which set of processes is primarily responsible for the SMTH effect. We regard this chapter and the work summarized by Sidanius and Pratto ( 1999) as merely preliminary efforts at such an explanation.
Despite the lack of complete clarity as to the ultimate sources of the SMTH, it is nonetheless quite clear that gender and arbitrary-set dominance systems are not reducible one to the other, nor purely additive. Further, this suggests that a complete understanding of the psychology of gender cannot be reached until we appreciate the distinct gender differences in the predisposition to generate and maintain arbitrary-set hierarchies by means of economic exploitation and physical violence. Most importantly, understanding of discrimination and outgroup aggression will not be complete without appreciation of the fact that males are both the primary perpetrators of intergroup oppression, and also the primary and deliberate targets of this oppression as well.
Finally, what does this perspective imply about our ability to attenuate and possibly eliminate both gender and arbitrary-set discrimination? Of course, the answer to this question is directly dependent upon a theoretical understanding of the forces and factors driving these various forms of discrimination. In general, social dominance theorists have argued that a primary reason for our seeming inability to eliminate the plagues of gender, ethnic, and class discrimination is the fact that we have not properly understood the etiology and functions of these phenomena. Social dominance theorists suggest that these forms of social oppression, rather than being merely products of "improper socialization," simple ignorance, or the exigencies of capitalism, are primarily the result of inherent features of human and primate social organization.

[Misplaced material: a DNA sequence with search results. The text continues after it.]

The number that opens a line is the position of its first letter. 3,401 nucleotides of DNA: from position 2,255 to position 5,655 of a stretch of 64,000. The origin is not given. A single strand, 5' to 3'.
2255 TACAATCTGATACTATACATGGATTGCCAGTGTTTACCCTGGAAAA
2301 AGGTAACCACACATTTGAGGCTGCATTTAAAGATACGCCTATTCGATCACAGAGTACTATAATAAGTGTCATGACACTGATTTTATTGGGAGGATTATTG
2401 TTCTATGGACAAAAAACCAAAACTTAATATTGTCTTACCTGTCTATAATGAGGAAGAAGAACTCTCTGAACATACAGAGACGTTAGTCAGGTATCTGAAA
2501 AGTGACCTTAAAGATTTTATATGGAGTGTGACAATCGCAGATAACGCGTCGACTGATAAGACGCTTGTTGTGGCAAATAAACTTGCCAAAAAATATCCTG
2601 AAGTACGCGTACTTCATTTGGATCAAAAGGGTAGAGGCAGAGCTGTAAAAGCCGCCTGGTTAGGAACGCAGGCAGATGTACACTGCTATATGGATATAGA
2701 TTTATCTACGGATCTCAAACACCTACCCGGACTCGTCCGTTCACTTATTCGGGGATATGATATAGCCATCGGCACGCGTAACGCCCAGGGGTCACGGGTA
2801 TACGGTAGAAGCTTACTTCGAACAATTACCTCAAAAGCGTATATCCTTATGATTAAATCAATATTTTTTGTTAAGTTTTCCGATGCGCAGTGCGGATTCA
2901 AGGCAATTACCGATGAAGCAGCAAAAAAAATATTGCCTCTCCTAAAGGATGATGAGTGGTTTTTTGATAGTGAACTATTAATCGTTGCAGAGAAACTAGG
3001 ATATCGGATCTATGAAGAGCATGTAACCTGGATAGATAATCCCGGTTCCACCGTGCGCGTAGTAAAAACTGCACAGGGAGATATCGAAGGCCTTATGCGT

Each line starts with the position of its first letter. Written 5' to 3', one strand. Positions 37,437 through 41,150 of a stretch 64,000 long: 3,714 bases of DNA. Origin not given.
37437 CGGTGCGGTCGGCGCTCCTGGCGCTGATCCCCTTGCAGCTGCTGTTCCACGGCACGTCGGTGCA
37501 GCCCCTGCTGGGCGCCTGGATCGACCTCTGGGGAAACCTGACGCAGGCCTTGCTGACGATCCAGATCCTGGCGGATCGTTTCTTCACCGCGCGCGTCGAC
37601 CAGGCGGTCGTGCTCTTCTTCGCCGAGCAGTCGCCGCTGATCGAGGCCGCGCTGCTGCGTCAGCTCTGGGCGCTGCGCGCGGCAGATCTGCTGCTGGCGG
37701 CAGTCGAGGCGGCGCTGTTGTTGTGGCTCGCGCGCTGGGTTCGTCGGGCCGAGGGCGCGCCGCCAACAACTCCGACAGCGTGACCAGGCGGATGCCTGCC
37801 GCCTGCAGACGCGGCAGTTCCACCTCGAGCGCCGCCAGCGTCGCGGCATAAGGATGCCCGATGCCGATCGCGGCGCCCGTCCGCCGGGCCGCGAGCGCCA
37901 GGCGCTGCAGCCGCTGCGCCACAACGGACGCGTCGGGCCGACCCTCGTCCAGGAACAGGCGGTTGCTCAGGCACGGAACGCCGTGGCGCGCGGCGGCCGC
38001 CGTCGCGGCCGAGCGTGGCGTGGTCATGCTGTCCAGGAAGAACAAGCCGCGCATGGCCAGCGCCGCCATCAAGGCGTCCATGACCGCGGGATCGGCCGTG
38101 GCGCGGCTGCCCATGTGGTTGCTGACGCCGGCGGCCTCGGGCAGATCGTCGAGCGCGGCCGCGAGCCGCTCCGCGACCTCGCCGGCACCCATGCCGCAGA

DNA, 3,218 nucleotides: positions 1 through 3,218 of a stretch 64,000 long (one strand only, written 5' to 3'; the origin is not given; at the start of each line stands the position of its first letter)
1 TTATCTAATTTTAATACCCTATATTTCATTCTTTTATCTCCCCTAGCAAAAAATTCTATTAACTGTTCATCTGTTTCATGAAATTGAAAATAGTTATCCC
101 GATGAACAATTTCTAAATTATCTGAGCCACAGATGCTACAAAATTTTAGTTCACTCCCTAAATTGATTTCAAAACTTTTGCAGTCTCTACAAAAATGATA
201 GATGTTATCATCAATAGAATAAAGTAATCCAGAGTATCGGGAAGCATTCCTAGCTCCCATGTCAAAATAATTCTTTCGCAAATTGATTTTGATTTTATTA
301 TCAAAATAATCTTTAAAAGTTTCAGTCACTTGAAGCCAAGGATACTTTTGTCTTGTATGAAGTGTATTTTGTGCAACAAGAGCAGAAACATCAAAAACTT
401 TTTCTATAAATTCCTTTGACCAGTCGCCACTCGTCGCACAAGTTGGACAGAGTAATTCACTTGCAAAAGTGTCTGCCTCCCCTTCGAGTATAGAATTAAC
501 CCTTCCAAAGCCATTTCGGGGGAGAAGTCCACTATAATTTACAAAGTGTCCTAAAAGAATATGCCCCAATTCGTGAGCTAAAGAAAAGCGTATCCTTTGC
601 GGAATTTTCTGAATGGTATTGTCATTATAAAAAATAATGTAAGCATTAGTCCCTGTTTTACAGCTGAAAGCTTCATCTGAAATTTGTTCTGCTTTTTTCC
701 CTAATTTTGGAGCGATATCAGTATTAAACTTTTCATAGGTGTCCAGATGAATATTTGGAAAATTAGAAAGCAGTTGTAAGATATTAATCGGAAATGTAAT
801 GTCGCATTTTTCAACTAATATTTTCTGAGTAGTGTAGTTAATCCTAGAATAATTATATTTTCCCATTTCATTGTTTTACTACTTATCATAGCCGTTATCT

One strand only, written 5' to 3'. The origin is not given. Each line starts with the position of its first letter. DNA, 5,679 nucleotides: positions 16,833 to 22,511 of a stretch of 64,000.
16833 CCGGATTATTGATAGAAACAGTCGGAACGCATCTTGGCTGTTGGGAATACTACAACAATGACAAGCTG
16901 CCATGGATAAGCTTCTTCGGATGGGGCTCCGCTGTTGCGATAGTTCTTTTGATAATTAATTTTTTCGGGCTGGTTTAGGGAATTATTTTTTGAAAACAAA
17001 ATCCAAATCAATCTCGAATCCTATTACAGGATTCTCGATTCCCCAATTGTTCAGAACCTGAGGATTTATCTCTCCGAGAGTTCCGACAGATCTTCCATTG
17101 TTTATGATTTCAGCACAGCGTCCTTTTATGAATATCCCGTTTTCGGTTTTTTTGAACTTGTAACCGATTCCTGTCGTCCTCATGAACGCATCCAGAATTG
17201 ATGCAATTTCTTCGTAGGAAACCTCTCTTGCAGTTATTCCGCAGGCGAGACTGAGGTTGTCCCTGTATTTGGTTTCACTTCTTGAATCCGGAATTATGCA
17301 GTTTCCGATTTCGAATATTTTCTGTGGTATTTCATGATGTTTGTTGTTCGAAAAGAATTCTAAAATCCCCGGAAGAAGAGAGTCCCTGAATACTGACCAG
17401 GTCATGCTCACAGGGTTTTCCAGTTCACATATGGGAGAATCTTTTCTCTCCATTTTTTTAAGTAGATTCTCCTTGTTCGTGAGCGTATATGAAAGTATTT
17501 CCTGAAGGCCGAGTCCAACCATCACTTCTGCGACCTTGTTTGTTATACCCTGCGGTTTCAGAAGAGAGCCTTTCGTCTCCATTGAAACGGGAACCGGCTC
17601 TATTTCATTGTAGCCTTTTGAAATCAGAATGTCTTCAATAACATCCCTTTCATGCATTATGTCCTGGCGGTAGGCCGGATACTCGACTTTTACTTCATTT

Thus, while social dominance theorists doubt that we will ever be able completely to eliminate these forms of social oppression, a more thorough and valid understanding of their underlying dynamics should at least put us in a better position to try to attenuate and control some of the most ferocious manifestations of these forces. On the other hand, it seems clear that the elimination of discrimination will not be possible until most dominant-group members are at least willing to admit that discrimination continues to exist in modern society. Unfortunately, current empirical evidence indicates that a large majority of American Whites are still in denial about this ugly reality ( Kearney, 1997).